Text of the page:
One of the joys finding a book behind a book is coming across some gems that you’d parked and sort of forgotten.

One book I stumbled across the other day was The Guinness Book Of Word Games recently by David Parlett, a a practical and entertaining gem stuffed with spoken, written and boxed word games.

Alphabet is one activity that I used to play in class and this involves concocting an intelligible sentence, paragraph or short story, consisting of 26 words beginning with successive letters of the alphabet.

David Parlett and his brother gives us a few examples:

  • As belligerent conductors deftly exercised finger groups, horn-players joined knees lovingly – meanwhile, neophyte oboists played Rachmaninov, seeming to undergo variations where xylophonists yielded zigzags.
  • A brilliant cockney doctor emerged from gynaecology, having incautiously just knocked long-suffering matron’s neurologist out – protesting (quite rightly so) that untrained veterinarians wouldn’t X-rayed your zygoma.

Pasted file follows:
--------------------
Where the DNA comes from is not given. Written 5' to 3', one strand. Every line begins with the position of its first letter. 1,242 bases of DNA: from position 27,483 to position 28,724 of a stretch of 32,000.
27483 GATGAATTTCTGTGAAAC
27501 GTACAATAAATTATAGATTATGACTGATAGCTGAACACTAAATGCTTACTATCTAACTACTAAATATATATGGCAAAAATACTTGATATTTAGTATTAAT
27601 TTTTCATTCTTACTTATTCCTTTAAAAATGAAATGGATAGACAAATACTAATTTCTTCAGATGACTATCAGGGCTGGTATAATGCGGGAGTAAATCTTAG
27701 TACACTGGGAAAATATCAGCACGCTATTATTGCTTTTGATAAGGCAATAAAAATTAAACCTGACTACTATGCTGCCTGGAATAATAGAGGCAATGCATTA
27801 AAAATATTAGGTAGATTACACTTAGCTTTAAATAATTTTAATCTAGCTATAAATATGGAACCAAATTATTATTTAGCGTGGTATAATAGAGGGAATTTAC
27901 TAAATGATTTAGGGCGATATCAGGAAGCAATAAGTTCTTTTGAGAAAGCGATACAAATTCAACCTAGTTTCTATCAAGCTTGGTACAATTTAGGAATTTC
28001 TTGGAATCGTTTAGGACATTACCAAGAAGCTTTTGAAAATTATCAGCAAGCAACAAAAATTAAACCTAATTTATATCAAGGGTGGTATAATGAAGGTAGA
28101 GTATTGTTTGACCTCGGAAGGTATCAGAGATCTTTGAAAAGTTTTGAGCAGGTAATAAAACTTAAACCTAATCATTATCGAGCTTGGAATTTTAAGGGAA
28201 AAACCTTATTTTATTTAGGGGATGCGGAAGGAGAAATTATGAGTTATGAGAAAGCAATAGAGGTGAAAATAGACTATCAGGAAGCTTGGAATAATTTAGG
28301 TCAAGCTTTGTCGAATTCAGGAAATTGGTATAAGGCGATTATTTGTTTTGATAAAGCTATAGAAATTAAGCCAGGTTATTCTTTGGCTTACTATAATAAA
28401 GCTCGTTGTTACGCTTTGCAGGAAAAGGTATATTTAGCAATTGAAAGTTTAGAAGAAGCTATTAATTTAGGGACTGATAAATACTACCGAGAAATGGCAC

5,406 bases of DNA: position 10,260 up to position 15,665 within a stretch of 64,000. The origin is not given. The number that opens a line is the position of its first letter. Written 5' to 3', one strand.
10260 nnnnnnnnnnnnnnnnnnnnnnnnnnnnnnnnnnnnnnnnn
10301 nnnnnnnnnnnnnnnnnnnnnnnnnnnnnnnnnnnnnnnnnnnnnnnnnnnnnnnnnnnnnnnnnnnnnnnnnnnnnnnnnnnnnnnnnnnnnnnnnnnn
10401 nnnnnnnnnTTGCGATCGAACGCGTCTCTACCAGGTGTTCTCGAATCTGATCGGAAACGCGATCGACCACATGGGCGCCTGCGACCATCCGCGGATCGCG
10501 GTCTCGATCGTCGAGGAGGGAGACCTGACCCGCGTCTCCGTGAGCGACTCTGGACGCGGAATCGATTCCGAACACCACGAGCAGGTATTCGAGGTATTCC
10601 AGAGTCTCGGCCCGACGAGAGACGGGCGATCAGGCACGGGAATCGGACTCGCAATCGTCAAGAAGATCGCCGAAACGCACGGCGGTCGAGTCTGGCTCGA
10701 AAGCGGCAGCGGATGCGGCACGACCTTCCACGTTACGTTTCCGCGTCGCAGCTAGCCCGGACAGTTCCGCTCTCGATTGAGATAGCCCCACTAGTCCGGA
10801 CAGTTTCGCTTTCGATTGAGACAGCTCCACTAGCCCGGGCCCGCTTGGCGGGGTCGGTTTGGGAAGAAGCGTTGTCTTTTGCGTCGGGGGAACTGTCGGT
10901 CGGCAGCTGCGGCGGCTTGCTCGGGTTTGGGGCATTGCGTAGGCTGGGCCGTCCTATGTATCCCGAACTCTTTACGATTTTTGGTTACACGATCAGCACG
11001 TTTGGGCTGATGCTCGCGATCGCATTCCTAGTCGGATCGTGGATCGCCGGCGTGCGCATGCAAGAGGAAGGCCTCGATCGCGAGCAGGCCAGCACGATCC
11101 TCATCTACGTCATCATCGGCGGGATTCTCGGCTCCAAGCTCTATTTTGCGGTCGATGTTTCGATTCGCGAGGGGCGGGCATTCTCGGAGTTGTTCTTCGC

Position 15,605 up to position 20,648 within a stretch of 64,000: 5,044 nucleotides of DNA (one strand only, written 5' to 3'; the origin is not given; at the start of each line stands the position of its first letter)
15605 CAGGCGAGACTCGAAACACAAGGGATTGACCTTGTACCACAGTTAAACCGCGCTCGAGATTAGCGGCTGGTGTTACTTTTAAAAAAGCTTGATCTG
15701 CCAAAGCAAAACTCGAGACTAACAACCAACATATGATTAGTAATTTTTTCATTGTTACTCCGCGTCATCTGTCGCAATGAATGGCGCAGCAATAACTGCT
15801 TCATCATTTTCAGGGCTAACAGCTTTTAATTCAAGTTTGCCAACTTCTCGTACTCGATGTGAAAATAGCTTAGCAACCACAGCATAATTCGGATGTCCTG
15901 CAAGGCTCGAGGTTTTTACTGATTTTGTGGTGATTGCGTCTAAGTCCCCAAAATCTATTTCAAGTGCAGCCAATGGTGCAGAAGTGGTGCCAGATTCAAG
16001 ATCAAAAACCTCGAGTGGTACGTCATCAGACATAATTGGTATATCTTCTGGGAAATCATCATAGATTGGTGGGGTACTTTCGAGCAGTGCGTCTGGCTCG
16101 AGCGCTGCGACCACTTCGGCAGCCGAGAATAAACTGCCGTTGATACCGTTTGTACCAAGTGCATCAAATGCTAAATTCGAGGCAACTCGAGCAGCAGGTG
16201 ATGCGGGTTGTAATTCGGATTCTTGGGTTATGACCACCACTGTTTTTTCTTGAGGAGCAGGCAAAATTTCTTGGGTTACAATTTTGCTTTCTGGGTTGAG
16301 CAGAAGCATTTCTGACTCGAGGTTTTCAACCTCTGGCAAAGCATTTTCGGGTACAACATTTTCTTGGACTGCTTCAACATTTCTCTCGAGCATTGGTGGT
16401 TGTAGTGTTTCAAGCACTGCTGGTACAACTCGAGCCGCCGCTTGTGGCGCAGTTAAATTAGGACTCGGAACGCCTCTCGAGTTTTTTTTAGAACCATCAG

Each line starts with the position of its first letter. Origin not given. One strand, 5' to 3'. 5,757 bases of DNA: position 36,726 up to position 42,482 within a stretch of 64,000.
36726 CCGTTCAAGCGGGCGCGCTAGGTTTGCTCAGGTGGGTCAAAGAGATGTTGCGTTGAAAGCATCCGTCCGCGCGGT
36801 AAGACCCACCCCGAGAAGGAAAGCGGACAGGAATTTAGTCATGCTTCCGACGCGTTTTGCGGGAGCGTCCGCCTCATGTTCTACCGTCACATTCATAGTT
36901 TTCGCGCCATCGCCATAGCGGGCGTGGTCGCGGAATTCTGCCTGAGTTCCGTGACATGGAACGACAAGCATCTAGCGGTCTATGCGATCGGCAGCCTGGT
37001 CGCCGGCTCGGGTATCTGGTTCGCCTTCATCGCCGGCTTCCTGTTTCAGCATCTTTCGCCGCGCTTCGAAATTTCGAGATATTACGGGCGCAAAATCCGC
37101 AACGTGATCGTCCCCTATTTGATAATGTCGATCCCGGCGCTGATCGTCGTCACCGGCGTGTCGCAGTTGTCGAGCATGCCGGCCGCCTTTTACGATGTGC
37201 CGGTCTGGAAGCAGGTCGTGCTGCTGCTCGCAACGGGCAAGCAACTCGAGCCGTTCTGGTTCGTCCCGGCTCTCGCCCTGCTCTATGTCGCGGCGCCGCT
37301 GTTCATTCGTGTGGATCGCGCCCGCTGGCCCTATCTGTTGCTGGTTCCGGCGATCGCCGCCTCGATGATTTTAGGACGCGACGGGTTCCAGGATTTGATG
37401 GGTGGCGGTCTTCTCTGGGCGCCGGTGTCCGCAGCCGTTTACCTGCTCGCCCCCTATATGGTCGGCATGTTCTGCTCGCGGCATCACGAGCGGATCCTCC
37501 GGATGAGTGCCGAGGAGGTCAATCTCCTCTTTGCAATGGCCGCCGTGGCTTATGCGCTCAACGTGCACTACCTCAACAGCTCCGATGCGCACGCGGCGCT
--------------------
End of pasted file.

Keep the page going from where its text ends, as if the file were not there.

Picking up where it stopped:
• As birds can dive even from great heights, I just know larks must nest on pinnacles, quietly recollecting shattered thoughts, until violent winds xenomorphosize you zones.

What do you think? How did they do?

Well, they aren’t easy to write (that’s the challenge) and I think there are better examples ‘out there’. Here are some more:

A beautiful creature develops extravagant forms, growing huge individual jawbones; killing, luring many nocturnal owls; preying quietly, resting silently till universal victory within xerothermic yucky zones.

Bradley Hendricks

A baby craves downy eagle feathers gathered haphazardly inside jumbo knapsacks, lovingly made ‘neath ornate pillows, quilted regardless seams, teeming under verdant woods’ xylem’s yellowed zest.

Anyone’s body can die; except for Gertrude’s. Her internal joy keeps life moving. Naively, one person questions: “Really, she’s that unbeatable?” Verifying with x-rays yields zero.
Think you can do better? Have a go at writing your own alphabent and share.

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